A couple of recent articles in The Salt Lake Tribune discussed the effort to declare the Affordable Care Act (ACA) unconstitutional.
The ACA was an effort to provide health coverage for a greater number of Americans, many millions of people by all accounts. It also had provisions within it which did away with the exclusion for pre-existing conditions and the elimination of lifetime maximums. Of course, there are many millions more people who are seeing the benefits of Medicaid expansion which was part of the legislation. The act has done and continues to do a lot of good for a lot of people.
Could it be better? Of course. Unfortunately, measures were taken by a number of partisan ideologues to tear it down instead of trying to make it better. One has to wonder why they would act to take it apart and try to kill it while still offering nothing as a better alternative.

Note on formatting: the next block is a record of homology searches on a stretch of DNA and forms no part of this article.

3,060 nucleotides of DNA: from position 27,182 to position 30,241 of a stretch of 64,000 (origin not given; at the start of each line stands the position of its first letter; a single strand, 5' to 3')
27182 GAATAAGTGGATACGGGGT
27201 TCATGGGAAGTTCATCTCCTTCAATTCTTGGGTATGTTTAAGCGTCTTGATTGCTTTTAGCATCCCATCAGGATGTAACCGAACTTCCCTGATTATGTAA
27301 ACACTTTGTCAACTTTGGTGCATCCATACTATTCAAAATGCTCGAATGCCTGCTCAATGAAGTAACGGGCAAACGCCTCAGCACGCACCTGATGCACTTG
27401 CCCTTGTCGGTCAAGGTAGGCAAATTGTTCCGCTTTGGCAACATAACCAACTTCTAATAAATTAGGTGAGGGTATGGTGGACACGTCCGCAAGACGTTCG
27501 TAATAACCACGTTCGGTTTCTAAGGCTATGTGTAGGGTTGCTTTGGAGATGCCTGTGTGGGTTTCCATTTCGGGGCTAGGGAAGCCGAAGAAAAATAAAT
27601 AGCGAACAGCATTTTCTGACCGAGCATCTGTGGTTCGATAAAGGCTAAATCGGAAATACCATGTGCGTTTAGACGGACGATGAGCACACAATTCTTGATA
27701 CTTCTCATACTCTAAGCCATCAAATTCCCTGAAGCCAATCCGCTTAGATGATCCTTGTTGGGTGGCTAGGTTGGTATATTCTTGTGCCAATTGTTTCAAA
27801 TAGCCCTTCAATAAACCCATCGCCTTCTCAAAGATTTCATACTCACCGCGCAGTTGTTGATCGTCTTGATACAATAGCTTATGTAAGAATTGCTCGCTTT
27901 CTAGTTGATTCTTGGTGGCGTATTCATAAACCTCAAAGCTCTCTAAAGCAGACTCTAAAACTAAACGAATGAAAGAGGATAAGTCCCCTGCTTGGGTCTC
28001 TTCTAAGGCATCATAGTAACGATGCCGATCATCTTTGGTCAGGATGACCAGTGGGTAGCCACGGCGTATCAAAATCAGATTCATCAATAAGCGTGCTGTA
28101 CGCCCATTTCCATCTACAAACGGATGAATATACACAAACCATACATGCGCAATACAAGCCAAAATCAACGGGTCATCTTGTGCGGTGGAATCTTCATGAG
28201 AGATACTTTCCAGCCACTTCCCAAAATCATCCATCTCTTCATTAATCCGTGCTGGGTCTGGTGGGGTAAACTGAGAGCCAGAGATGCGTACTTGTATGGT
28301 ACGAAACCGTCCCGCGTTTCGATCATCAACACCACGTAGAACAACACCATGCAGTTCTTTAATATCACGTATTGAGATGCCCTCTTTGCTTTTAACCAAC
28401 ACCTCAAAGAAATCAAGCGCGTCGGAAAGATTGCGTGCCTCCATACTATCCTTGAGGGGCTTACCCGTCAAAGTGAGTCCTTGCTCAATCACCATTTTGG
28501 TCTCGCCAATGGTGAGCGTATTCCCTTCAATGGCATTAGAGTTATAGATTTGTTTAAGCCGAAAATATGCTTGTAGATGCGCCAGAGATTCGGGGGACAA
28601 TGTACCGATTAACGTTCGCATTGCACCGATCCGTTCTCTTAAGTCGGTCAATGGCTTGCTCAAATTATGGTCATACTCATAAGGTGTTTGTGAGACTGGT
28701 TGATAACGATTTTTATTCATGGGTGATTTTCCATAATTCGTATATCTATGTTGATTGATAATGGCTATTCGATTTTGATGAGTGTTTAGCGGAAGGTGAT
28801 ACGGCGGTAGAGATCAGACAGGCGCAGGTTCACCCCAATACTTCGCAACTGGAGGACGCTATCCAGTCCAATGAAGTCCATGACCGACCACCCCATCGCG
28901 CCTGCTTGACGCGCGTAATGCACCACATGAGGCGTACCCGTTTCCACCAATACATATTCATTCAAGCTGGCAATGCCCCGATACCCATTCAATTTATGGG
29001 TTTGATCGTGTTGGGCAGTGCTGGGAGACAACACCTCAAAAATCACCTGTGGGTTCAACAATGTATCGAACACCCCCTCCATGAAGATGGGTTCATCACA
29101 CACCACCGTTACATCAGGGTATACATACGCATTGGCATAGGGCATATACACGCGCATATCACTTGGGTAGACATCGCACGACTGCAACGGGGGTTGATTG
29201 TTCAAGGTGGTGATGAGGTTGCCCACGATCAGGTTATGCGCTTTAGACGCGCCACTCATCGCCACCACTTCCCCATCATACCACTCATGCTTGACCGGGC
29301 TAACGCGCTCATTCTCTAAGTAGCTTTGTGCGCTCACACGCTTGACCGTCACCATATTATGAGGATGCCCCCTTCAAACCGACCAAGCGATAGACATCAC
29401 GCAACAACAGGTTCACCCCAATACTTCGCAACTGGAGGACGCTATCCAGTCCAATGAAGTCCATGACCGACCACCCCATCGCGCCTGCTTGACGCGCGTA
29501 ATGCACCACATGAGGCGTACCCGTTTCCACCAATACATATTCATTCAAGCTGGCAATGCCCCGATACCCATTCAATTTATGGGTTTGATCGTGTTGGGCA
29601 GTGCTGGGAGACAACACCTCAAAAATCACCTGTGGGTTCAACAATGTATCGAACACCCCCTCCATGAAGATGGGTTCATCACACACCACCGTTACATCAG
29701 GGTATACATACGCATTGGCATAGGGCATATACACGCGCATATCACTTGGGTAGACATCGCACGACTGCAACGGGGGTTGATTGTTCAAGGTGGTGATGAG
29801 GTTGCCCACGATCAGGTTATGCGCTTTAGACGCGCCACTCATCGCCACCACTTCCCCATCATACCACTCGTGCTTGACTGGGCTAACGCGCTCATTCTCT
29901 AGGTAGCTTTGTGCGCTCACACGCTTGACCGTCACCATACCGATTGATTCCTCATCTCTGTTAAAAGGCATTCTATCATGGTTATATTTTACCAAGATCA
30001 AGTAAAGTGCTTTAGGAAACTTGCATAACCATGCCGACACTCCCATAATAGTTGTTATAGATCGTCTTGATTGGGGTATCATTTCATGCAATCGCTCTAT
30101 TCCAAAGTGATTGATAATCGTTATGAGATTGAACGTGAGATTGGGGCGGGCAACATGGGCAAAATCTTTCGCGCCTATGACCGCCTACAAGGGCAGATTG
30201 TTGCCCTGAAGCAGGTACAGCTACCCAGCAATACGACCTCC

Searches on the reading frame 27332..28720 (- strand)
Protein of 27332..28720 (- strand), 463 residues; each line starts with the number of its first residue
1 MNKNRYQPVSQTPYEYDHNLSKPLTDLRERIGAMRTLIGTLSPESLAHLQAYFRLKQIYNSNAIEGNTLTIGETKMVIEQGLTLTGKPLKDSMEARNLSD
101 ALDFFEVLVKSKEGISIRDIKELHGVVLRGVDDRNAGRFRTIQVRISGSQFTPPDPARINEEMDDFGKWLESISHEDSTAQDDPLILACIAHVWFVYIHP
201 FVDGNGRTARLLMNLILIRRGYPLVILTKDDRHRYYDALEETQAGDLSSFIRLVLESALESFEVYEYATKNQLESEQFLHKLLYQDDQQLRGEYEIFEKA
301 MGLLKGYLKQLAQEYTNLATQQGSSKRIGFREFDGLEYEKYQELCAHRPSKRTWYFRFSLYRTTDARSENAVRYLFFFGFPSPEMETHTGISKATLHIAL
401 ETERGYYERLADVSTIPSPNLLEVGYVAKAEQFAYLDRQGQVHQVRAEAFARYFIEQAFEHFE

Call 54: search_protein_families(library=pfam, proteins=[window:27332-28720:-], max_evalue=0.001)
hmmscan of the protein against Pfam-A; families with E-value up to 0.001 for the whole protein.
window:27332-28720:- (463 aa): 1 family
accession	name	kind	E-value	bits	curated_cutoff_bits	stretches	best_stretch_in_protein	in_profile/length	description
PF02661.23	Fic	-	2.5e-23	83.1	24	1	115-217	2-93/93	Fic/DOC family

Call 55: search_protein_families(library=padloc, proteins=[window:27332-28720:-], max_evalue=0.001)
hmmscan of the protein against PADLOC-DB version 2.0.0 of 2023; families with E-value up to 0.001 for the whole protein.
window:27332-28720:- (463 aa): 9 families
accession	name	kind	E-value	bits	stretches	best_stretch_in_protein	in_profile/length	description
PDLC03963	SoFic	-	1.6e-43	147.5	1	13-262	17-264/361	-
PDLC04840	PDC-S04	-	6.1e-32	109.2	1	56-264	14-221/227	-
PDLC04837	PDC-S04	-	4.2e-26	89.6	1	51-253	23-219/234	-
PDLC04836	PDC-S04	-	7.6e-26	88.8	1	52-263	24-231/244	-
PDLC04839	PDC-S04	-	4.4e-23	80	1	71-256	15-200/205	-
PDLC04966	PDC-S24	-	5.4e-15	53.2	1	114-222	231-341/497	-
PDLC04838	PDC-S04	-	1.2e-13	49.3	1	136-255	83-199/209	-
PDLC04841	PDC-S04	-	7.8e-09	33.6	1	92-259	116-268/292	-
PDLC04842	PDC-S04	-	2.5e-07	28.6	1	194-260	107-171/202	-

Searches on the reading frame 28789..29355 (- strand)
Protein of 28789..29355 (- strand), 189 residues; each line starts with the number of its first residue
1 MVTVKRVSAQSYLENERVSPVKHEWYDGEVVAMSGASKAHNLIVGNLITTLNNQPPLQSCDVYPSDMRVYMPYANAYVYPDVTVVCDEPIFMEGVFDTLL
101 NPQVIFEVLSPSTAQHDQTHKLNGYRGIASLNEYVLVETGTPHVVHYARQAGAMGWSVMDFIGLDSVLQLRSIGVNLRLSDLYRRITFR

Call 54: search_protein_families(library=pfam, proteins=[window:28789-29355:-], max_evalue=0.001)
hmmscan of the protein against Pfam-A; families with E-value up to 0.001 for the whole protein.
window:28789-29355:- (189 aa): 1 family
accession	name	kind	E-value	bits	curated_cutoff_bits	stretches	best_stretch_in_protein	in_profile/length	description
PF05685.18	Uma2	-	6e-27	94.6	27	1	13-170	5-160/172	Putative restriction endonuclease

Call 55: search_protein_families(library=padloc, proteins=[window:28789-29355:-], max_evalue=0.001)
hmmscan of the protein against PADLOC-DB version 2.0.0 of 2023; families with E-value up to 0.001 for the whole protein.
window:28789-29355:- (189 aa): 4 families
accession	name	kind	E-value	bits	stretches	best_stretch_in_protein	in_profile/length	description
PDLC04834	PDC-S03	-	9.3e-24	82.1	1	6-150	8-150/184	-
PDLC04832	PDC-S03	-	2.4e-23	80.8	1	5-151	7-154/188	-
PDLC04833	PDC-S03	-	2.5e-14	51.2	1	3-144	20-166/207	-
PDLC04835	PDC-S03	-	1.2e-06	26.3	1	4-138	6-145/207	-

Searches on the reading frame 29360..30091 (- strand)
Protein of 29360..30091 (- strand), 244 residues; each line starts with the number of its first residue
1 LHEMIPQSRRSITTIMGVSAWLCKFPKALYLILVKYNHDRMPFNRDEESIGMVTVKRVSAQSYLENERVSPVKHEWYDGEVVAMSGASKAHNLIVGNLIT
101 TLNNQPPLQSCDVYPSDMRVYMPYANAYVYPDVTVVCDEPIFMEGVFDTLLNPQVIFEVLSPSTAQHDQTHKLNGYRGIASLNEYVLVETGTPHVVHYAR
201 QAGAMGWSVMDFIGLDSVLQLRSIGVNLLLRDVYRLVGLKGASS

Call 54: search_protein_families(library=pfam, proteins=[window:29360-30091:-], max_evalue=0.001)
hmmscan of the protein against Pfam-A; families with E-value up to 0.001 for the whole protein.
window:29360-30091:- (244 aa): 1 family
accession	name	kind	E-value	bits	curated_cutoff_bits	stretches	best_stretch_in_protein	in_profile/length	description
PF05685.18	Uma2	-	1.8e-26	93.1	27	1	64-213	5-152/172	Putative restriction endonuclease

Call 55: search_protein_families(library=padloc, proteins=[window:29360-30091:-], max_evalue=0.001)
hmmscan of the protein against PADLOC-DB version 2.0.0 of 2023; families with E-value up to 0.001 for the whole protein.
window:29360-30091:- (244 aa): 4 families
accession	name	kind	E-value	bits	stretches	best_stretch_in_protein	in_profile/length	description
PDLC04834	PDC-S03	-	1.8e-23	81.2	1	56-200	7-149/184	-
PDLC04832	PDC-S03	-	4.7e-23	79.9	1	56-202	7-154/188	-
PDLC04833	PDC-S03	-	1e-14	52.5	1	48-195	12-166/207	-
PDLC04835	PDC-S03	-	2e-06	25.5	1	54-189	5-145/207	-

The individual mandate required all people to have health insurance or pay a penalty. Seems to me that this is very similar to the requirement to have automobile insurance or pay a penalty if one is found not to have the insurance.
Although I’m not formally educated in the field of law, it seems crystal clear that there is absolutely no basis for any argument declaring the ACA unconstitutional.
In the Preamble of the Constitution, that portion of this document that broadly illustrates the document’s goals, is the phrase “promote the general Welfare.” I understand that “general welfare” means the general well-being of We the People.
Based upon clear empirical evidence that the ACA works toward achieving one of the basic goals of the Constitution, promoting the general welfare, it is illogical to try and have the courts declare the ACA invalid and unconstitutional.
I look forward to a rebuttal of this reasoning.
Richard J. Roginski, West Point